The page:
Net energy is the "energy profit" left after all energy investments to extract, process, convert, and distribute primary energy resources into final energy carriers has been accounted. This work explores the net energy of major energy technologies by conducting a meta-analysis of estimates of energy return on investment (EROI) and harmonizing the values at the point-of-use (POU). This work is published as a paper in a special issue on Sustainability of Energy Transition Scenarios in the journal Sustainability.
The figure to the left shows the stages in a typical thermal fuel processing chain from point of extraction up to point of use. The table below indicates the investment at each stage in the production chain (unit inv), the upstream investment up to that point in the chain (chain inv) and the associate EROI at that point in the chain.
The data in this table was used to harmonize EROI estimates to POU for thermal fuels by supplementing any missing unit process in the estimates from literature. This data can also be used by future analysts to supplement their work to enable comparison with existing studies. The table is available as an excel file at this link.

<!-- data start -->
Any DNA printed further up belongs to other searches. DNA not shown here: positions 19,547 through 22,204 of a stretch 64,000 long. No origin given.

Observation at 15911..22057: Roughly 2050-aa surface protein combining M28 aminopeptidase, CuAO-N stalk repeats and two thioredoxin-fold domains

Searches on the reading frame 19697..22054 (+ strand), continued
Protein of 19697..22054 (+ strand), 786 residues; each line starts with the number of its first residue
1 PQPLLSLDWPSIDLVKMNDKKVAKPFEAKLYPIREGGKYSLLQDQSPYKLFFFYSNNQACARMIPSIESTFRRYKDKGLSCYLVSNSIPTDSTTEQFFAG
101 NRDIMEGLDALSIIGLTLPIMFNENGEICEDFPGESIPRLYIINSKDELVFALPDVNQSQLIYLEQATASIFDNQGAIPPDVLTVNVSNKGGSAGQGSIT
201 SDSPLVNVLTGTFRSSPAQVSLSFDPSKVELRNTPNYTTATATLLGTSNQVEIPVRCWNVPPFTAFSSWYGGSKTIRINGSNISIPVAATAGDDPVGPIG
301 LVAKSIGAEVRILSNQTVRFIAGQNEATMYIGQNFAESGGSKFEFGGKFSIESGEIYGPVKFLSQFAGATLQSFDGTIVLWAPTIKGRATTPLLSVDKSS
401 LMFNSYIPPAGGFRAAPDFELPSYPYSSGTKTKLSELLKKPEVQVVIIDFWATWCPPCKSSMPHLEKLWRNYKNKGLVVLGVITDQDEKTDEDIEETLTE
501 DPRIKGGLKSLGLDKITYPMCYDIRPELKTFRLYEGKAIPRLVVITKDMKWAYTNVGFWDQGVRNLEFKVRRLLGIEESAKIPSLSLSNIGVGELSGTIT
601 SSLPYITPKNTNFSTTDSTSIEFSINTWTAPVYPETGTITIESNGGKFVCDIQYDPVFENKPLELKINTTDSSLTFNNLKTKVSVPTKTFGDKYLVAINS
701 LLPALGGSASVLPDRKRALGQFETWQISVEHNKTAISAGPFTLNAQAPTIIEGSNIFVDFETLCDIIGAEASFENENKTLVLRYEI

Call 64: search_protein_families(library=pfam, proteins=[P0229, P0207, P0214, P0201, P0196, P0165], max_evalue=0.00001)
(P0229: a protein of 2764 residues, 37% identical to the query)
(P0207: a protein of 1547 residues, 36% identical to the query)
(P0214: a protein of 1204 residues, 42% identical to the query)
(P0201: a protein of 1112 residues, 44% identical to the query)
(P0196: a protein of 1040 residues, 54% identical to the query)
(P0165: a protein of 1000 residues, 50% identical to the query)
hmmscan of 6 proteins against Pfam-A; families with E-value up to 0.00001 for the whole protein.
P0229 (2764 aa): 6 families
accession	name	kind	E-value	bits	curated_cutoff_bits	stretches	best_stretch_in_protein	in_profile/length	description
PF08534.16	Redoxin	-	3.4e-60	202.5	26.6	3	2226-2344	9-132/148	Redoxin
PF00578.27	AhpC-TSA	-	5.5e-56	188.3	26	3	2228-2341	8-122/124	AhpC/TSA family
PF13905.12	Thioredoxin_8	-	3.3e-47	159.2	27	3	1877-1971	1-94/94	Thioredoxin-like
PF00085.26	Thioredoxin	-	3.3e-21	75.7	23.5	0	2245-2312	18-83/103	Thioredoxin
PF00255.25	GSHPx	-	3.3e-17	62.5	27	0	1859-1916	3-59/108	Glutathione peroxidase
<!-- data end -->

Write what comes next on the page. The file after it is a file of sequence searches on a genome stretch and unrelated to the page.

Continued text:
|Supply chain stage||(2) Preparation||(3) Transmission||(4) Refining||(5) Purification||(6) Distribution|
|Fuel||Unit inv2||Chain inv2||EROI2||Unit inv3||Chain inv3||EROI3||Unit inv4||Chain inv4||EROI4||Unit inv5||Chain inv5||EROI5||Unit inv6||Chain inv6||EROI6|
The results of the harmonization are presented in the interactive graphic below. On the first sheet is a box-whisker plot of the unharmonized EROI estimates and then harmonized to POU for the different resources, fuel types, and energy carriers. We mark an EROI of ten as a representative point. As can be seen, many thermal fuels do not achieve an EROI of ten, especially when considered at the point-of-use. In the second sheet, is a chart of net energy vs. EROI for thermal fuels at POU. Most of the fuels fall below an EROI of ten, meaning that less than 90% of the energy content in the fuel is available to society as net energy. Many of the the fuels, especially liquid biofuels, deliver far less net energy to society, with some even below 50%.
The harmonization for electricity generation technologies was achieved by ensuring that a consistent energy quality correction factor was used to compare electricity output with primary energy investments. This was based on an assumed grid efficiency (PE eta) of 0.3 or 0.7. In the interactive graphic below, the first sheet again presents a box-whisker plot comparing unharmonized EROI estimates with those using PE eta = 0.3 and PE eta = 0.7 for different electricity generation technologies. As can be seen, most technologies, other than bio-based, achieve an EROI greater than 10. In the second sheet, we see net energy estimates, where many of the technologies deliver more than 90% net energy to society.